Tuesday, Sept. 9, 2003


-- Alan Bennett, UC Office of Technology Transfer, (510) 587-6090

-- Gregory Graff, Agricultural and Resource Economics, cell (510) 847-8661/office (510) 643-2313

-- Pat Bailey, UC Davis News Service, (530) 752-9843

-- Sarah Yang, UC Berkeley Public Affairs, (510) 643-7741


Public institutions have played a major role in fundamental agricultural biotechnology research during the past two decades. Through a broad-based collaboration, these research institutions will be better able to provide a platform of patented technologies that can be used to develop a generation of new genetically engineered crops, reports a team of University of California researchers.

The researchers' survey of U.S. and international agricultural biotechnology patent ownership appears as a feature article in this month's issue of the journal Nature Biotechnology.

"By carefully selecting and examining this collection of patents that represents the agricultural biotechnology industry, we were able to develop a concrete measure of the global research and development activity in this field and, in particular, look at the relative contributions of the public and private sectors to the technology base," said Alan B. Bennett, executive director for the University of California's Office of Research Administration and Technology Transfer and a co-author on the study.

"The most striking results of the survey are the proportion of ag biotech inventions that come from public-sector inventors and the broad distribution of those inventions across different technology areas important for applying biotechnology to agriculture," added study co-author Gregory Graff, a research associate in UC Berkeley's department of agricultural and resource economics.

Public-private patent distribution

The study examines ownership of 14,393 international patents registered in the United States, Europe and Japan and through the international Patent Cooperation Treaty. The researchers -- two biologists, two economists and an information technology specialist -- found that public research institutions have generated 24 percent of all patents in agricultural biotechnology. This is an unusually large share -- nearly 10 times the number -- compared with publicly held patents among all industries.

The University of California and U.S. Department of Agriculture are the two largest patent holders, with UC having 1.7 percent of public agricultural biotechnology patents and USDA holding 1.2 percent.

Meanwhile, the private sector holds 74 percent of ag biotech patents, with 40 percent of those patents owned by five large corporations: Monsanto Co., DuPont, Syngenta AG, Bayer AG and Dow Chemical Co. Start-ups, small companies and private inventors own a large block (34 percent) of the patents.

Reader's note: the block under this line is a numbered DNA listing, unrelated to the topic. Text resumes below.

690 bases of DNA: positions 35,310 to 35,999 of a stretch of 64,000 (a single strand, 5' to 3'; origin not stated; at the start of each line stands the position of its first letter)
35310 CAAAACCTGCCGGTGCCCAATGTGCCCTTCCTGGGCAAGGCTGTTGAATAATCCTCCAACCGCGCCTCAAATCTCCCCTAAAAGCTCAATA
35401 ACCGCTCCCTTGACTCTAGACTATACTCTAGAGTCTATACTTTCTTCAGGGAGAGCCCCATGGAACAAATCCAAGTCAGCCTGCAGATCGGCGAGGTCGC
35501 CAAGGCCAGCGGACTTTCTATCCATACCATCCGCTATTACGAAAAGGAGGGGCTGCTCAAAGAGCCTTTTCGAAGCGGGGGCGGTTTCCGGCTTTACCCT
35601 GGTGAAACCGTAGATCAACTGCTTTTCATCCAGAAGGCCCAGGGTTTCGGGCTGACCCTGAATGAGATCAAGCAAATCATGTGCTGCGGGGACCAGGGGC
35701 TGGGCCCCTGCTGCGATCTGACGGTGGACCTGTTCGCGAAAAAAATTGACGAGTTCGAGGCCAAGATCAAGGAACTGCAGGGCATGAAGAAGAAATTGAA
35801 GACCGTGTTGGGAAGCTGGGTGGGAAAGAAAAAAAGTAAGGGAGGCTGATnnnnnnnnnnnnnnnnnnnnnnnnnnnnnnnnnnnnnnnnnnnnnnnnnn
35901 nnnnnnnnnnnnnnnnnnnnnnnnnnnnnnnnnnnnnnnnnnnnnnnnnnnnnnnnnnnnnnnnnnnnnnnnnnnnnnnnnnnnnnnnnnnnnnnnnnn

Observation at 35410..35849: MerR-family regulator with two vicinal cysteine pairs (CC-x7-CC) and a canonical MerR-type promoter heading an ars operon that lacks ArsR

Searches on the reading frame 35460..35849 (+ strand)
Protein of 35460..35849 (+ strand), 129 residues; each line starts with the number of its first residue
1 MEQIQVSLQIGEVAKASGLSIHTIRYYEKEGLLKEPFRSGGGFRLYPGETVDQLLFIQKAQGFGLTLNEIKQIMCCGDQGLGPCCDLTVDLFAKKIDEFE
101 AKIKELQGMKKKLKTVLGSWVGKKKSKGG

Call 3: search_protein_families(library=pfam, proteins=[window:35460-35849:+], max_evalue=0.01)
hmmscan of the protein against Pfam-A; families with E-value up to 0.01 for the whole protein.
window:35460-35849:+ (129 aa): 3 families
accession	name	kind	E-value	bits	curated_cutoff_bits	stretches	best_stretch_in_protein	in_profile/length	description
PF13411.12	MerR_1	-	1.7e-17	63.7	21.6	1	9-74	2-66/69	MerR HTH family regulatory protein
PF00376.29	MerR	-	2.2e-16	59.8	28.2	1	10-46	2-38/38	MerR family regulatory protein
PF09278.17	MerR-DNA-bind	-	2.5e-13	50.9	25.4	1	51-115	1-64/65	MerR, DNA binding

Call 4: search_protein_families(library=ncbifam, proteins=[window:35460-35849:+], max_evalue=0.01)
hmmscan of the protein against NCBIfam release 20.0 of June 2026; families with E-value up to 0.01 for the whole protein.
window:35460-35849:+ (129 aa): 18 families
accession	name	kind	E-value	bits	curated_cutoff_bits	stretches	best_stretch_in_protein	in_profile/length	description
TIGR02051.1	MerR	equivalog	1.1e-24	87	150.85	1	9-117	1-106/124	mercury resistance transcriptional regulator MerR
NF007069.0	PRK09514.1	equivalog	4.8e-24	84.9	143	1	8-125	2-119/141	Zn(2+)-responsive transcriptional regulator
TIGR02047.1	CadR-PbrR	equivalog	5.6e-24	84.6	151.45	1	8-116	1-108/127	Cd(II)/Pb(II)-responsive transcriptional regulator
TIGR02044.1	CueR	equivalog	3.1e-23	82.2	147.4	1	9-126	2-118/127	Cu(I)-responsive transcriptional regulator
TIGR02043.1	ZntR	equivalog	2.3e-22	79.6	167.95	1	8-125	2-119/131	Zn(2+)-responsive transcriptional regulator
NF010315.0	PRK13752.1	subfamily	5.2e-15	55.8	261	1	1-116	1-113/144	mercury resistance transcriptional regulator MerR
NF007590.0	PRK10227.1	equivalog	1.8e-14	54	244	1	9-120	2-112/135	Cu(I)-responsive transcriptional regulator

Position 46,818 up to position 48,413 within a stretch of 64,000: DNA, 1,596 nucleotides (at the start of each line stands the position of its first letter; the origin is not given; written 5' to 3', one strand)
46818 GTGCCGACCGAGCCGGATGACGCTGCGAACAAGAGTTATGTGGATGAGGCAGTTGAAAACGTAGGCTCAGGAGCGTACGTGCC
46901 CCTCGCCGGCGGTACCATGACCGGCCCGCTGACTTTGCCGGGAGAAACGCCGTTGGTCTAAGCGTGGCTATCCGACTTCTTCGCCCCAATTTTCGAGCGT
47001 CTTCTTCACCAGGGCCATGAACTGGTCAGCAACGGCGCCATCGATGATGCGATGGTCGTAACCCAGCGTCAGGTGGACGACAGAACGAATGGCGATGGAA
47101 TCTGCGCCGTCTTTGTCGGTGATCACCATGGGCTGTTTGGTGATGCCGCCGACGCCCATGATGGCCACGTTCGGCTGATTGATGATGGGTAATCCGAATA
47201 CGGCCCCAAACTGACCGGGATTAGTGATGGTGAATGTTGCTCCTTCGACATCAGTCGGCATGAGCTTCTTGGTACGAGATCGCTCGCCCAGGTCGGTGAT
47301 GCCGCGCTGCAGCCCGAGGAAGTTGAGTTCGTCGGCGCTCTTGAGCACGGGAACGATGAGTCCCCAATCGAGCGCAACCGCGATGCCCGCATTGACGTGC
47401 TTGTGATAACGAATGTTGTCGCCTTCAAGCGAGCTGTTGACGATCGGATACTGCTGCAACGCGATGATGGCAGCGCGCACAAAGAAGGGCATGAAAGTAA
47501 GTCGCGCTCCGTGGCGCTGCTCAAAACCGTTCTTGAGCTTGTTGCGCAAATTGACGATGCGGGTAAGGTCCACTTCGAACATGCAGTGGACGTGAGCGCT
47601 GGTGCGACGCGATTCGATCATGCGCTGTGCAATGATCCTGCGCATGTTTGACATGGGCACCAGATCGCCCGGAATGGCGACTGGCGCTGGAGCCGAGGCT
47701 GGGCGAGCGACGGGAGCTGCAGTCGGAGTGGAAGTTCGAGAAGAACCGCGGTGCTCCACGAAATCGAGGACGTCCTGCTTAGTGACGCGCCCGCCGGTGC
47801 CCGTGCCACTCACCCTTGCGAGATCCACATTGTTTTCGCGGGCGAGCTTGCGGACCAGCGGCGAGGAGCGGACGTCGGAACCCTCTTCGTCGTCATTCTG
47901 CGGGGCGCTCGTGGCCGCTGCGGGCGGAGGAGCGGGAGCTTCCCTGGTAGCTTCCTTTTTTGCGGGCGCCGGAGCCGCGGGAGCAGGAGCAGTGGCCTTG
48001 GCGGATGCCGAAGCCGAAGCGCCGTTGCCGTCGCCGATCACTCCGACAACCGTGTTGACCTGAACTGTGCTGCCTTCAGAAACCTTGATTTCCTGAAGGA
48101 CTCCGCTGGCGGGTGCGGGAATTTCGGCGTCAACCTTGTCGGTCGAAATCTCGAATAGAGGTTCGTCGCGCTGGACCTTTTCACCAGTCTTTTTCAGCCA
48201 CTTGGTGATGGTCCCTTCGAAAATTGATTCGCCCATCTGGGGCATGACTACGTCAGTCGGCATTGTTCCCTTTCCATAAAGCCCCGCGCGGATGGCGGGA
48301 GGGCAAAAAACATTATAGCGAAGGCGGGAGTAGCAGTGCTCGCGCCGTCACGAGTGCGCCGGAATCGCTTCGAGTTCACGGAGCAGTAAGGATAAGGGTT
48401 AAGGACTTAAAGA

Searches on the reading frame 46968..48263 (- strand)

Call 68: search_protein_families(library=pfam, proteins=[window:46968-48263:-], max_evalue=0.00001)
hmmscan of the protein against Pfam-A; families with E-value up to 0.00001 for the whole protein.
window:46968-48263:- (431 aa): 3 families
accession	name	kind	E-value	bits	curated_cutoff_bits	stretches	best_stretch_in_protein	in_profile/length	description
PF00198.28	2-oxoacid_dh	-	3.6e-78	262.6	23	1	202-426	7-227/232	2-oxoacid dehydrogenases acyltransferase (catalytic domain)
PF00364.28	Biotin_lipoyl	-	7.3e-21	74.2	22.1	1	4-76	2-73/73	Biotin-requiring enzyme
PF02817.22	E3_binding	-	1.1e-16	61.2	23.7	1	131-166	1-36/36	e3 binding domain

A relatively small number of patents -- just 2.8 percent -- were jointly invented by collaborating researchers from private and public organizations.

Types of technologies patented

The study found that the public and private sectors have specialized in patenting certain types of technologies within ag biotech and now have quite different portfolios of intellectual property.

Many of the fundamental methods for transferring genes into plant cells, including the use of Agrobacterium, were invented in the public sector, but the rights to those technologies have, to a large extent, been licensed by private companies.

The private sector has concentrated its patenting on application-based technologies for established product lines, such as those that involve certain industrial enzymes and the insecticidal Bt toxin genes.

The public sector, on the other hand, has focused more on patenting research discoveries related to plant developmental processes, such as flowering and disease and stress resistance.

The researchers predict that the private and public sectors will continue to specialize in these same areas.

Suggestions for the future

Because public intellectual property rights are so fragmented in ag biotechnology, the researchers recommend that these public institutions share public-sector data and pool patents to have access to the technologies needed to develop new genetically modified crop varieties.

They point to the recently established Public-Sector Intellectual Property Resource for Agriculture (PIPRA) as one example of a patent clearinghouse that can equip public institutions to collaboratively proceed with research and development efforts in agricultural biotechnology. More information about PIPRA is available at http://www.pipra.org/. An article describing this new initiative appeared in the July 11, 2003, issue of the journal Science.

Collaborating with Bennett and Graff on this most recent study were Susan Cullen of MicroPatent LLC; David Zilberman, professor of agricultural economics at UC Berkeley; and Kent Bradford, professor and director of the Seed Biotechnology Center at UC Davis.

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